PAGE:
Remakes on the other hand have lean unto the past version. That is their weakness in many regards, one being that remakes just end up being nothing but rehashes. Still, even rehashes have their audience, so it’s not filled with negativity to the brim.

Remakes more often than not should use the same concepts and the same characters. Unlike with reboots, they are retellings of the same story, sometimes with very similar outlook, sometimes less so. The New52 reboot DC did was far more a remake of  their previous characters than a full blown reboot, as the characters stayed pretty much exactly same with minor variations here and there. The reboot wasn’t badly designed just from that one perspective; 52 magazines were launched with this to keep the whole 52 numbering, which now has subsided and DC has dropped the whole New52 naming.

However, it can be argued that remakes are not for people wanting to get into something. A remake can simply be for the fans, an alterantive retelling or similar. Maleficent from Disney is a good example how to remake the same movie with a perspective change, thou we can argue on the movie’s storytelling, consistency and quality otherwise.

The most prevailing remake type is nevertheless the direct retelling or remaster of a product. Nightmare on Elm’s Street and other horror flicks have seen a loads of remakes, keeping the concepts similar while updating the visuals and some elements of the mythos. We can argue on the same aspects as with Maleficent, but it should be asked whether or not a direct remake is better than the ones with things changed to somewhat larger extent.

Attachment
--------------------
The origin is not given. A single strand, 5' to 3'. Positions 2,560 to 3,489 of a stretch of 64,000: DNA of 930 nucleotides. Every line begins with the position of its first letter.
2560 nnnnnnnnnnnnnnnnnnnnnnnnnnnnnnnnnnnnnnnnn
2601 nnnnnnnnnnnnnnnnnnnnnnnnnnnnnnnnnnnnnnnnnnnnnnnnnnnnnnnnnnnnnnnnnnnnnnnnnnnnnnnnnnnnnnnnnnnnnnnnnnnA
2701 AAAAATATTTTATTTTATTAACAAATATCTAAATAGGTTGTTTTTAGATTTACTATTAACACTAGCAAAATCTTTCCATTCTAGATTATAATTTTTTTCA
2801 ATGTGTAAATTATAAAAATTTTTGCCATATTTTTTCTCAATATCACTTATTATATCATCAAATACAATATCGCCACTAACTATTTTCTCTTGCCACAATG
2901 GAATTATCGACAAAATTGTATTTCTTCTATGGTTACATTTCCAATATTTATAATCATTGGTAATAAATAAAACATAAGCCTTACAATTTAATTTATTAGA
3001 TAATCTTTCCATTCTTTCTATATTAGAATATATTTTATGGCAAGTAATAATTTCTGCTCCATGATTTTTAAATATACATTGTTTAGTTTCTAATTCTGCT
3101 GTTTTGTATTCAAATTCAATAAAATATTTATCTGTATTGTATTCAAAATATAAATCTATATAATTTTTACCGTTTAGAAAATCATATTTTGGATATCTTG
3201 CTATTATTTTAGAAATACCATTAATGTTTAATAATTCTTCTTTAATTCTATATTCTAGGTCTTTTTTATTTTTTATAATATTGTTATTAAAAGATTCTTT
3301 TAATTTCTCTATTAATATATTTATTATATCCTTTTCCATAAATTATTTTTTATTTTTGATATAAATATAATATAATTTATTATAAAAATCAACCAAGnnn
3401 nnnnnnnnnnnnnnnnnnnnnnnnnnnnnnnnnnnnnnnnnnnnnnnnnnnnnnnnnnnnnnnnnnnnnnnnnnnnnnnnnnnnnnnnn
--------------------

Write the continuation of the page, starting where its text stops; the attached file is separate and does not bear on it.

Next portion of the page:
With games people seem to want remakes of old games. Super Mario All-Stars is essentially just a direct port with upgraded graphics, so wen can’t really call it a remake as such. However, Metal Gear Solid; Twin Snakes is a remake through and through. Then again, the first three sequels to the first mainline Metal Gear game are more or less remakes of the previous one. Opinions are widely different between parties whether or not Twin Snakes is a good remake, but in a direct and objective comparison between the PlayStation original and the GameCube remake, the original does draw the shorter stick. Granted, the argument that the added MGS2 gameplay elements does make an already easy game even easier, even making a certain boss battle a run-through deal. Nevertheless, some people welcomed these changes, and some simply choose to ignore the additions. The same applies to the Resident Evil remake, that has now seen a HD port, where gameplay and visuals were upgraded to some extent with some elements shuffled around. Both Twin Snakes and REmake are essentially the same game as their original versions, but upgraded. I can understand people not liking the cinematography of Twin Snakes, but it’s nothing different from what Metal Gear Solid as a series would become. I’d rather have the action packed choreography over man covered in bees or cosmonaut in constant fire, but all the previous have nothing bad in them. As said, opinions vary.

There is a middle ground where reboots and remakes cross over. As they both share similar elements already, it’s not too uncommon to see a remake of something with reboot qualities.

Nevertheless, remakes or reboots, the products that once was will never go away and we can read, play and watch them over and over again and disregard the new products if we so choose.